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Verify torque for camshaft sprocket bolt


waynerd

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So I remember kinda wincing when I torqued up the right side camshaft sprocket bolt - the torque spec listed in my Clymer's seemed a little excessive (48 ft-lbs) - but it snugged down OK. Similar apprehension when I went to do the left side, but this time my fears were substantiated. I snapped that bolt - classic elongation failure. The only bright spot was that I was able to easily spin out the remaining piece of the bolt from the camshaft (and also managed to keep from dropping it into the engine case).

 

So, is 48 ft-lbs the correct torque?

 

The BMW replacement bolt is surprisingly reasonable ($1.68). Can I trust it, or should I just go look for a grade 12.9 elsewhere?

 

Thanks All.

 

 

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So, is 48 ft-lbs the correct torque?

 

The BMW replacement bolt is surprisingly reasonable ($1.68). Can I trust it, or should I just go look for a grade 12.9 elsewhere?

48 ft-lb is 65 Nm -- the torque spec. I, too, was surprised at how high, but I've done a few and never had a bolt break. I would use the BMW bolt because you know it is (at least supposed to be) correct for the application.

 

Did you reuse the old bolt? I wonder if it was already stretched when you went to reinstall it (i.e, a reason to not be concerned about the replacement breaking).

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Thanks for the confirmation, Mark. I did reuse the old bolts - didn't think these were one-time use. I will get a couple on order. Just frustrated to lose momentum again on this rebuild. I appreciate yor input.

 

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You might want to check your torque wrench calibration.

 

+1. Also be sure to verify if the spec is dry threads or oiled.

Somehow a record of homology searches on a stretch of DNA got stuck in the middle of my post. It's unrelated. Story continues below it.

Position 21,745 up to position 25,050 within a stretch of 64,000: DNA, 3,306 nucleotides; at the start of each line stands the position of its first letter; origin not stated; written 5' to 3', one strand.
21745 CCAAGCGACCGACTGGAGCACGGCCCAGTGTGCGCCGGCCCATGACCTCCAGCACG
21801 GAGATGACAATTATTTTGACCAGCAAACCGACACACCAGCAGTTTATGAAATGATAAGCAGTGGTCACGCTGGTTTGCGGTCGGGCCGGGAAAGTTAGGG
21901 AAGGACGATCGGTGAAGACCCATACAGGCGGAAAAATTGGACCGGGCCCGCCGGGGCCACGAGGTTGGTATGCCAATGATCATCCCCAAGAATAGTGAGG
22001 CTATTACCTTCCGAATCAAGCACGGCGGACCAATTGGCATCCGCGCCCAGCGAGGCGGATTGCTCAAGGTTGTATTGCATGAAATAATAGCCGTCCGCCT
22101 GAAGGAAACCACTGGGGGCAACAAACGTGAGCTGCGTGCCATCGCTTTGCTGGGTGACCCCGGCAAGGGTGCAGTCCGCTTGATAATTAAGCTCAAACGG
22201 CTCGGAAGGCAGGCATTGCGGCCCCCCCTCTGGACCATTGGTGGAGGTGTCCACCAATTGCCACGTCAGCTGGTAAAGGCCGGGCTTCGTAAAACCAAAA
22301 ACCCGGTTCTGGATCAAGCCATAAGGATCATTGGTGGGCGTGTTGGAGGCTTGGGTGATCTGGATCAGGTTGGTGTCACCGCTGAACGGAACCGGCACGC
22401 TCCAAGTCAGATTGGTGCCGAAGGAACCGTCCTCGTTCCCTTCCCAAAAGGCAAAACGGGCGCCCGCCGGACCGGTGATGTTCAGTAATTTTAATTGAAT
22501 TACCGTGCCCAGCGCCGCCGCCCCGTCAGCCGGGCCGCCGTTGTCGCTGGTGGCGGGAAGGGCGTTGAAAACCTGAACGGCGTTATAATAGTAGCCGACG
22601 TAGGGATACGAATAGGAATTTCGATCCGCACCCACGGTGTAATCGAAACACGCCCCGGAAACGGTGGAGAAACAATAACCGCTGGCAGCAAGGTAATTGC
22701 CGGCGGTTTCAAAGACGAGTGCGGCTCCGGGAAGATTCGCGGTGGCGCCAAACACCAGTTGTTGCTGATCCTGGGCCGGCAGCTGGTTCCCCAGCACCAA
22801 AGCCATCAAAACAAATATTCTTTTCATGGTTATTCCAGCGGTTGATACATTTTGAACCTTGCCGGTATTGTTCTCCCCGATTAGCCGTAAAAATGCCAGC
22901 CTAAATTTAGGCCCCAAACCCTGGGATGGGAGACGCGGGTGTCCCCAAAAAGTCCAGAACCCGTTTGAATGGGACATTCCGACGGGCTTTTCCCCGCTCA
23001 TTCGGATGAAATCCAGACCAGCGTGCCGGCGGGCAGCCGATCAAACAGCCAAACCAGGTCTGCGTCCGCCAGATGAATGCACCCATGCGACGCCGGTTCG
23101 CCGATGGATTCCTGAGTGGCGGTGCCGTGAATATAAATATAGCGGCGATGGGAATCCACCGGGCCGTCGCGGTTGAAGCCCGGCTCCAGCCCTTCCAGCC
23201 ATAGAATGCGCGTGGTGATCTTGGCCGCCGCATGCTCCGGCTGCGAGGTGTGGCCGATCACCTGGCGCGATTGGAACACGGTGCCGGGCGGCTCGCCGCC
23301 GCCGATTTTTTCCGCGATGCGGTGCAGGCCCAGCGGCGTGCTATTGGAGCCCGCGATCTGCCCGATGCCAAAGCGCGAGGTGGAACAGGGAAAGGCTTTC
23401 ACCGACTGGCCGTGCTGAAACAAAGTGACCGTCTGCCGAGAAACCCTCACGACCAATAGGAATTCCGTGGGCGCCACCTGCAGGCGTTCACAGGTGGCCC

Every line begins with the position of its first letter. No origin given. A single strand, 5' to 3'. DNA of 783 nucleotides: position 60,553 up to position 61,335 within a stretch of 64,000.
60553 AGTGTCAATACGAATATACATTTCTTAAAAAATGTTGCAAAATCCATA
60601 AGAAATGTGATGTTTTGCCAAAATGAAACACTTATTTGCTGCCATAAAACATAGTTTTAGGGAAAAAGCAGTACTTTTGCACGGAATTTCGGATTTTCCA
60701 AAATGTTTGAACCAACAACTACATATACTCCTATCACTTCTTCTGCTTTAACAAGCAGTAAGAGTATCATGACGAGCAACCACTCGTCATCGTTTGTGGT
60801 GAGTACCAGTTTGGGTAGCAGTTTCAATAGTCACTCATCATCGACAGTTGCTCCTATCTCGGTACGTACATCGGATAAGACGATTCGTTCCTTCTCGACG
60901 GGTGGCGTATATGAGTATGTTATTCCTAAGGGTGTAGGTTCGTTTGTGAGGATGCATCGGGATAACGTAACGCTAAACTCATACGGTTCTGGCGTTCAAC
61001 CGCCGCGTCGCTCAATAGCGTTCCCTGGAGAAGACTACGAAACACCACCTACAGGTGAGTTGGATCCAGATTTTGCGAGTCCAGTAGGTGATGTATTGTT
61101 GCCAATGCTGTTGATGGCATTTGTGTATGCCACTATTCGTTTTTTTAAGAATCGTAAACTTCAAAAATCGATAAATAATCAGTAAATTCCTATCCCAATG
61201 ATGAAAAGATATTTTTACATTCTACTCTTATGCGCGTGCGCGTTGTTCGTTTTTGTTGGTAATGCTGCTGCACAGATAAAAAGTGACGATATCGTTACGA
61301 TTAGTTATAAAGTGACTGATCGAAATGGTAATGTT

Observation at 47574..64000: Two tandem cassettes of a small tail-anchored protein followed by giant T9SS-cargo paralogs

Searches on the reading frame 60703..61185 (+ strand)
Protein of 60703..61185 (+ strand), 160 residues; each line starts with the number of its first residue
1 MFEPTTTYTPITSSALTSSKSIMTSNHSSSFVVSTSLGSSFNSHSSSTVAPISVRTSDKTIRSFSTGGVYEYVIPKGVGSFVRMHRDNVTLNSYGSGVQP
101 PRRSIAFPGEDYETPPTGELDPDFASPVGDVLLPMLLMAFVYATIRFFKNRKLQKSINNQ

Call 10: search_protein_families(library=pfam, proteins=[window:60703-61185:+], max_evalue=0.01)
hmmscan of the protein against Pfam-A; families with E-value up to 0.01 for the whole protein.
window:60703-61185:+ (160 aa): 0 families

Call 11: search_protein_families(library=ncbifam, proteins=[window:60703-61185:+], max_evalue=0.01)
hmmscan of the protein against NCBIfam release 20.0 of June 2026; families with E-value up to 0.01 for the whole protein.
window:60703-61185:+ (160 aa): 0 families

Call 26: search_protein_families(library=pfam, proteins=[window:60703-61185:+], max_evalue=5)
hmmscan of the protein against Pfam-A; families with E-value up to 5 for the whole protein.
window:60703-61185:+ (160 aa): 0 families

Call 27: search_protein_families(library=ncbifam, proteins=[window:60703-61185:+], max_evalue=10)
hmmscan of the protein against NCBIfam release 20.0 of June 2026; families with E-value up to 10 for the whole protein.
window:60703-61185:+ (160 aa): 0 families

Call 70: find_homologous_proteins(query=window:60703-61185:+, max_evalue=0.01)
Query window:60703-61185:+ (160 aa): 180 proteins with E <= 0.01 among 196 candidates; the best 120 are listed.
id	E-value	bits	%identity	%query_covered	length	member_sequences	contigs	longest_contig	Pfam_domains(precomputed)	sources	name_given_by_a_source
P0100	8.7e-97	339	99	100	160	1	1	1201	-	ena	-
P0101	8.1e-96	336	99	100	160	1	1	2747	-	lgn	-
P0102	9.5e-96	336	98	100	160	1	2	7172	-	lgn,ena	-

Andy

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Morning Wayne

 

That 48 ft lbs (65Nm) is probably in the ball park as the standard torque spec on a M-10x1.25 (10.9) bolt is 76.2Nm (dry) & 57.2Nm (lubricated).

 

If a M-10X 12.9 bolt then 89.2 Nm (dry) & 66.9Nm (lubricated).

 

BMW manual bolt torque is given for engine re-assembly (after parts clean up )with no mention of putting lube on bolts so BMW spec is more than likely for dry bolt.

 

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Thanks all, for your replies. I've had similar concerns (torque wrench calibration, dry vs. lubricated threads). DR, thanks for the standard fastener torque #'s. They jive with the torque values that I have looked up. I don't know what class that BMW bolt is, but grade 12.9 is about the only version I can readily find in a cap socket head (Fastenal, McMaster). I will likely order both the BMW bolts and some generic 12.9 bolts for back-up...and be sure to clean & dry the threads.

 

Thanks much.

 

 

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Evening Wayne

 

If you are going to replace both side bolts then you might mike the removed (good) bolt & also mike the new bolt lengths to see if you can determine any stretch in the bolt you just torqued.

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  • 2 weeks later...

I installed the fresh bolts and they snugged up firmly - no queasy feeling this time as I approached the specified torque.

 

DR, I measured the old bolt (that did not fail) and I could not determine any noticeable stretch. There was as much variation between the two new bolts (manufacturing tolerances) as there was between the the old one and the new ones. All measurements of the three screws (thread length only - multiple measurements around the perimeter of the threaded portion) were within .007" (.18mm). I think the old one fell somewhere in between the two new ones.

 

All better - movin' on. Thanks for your replies everyone.

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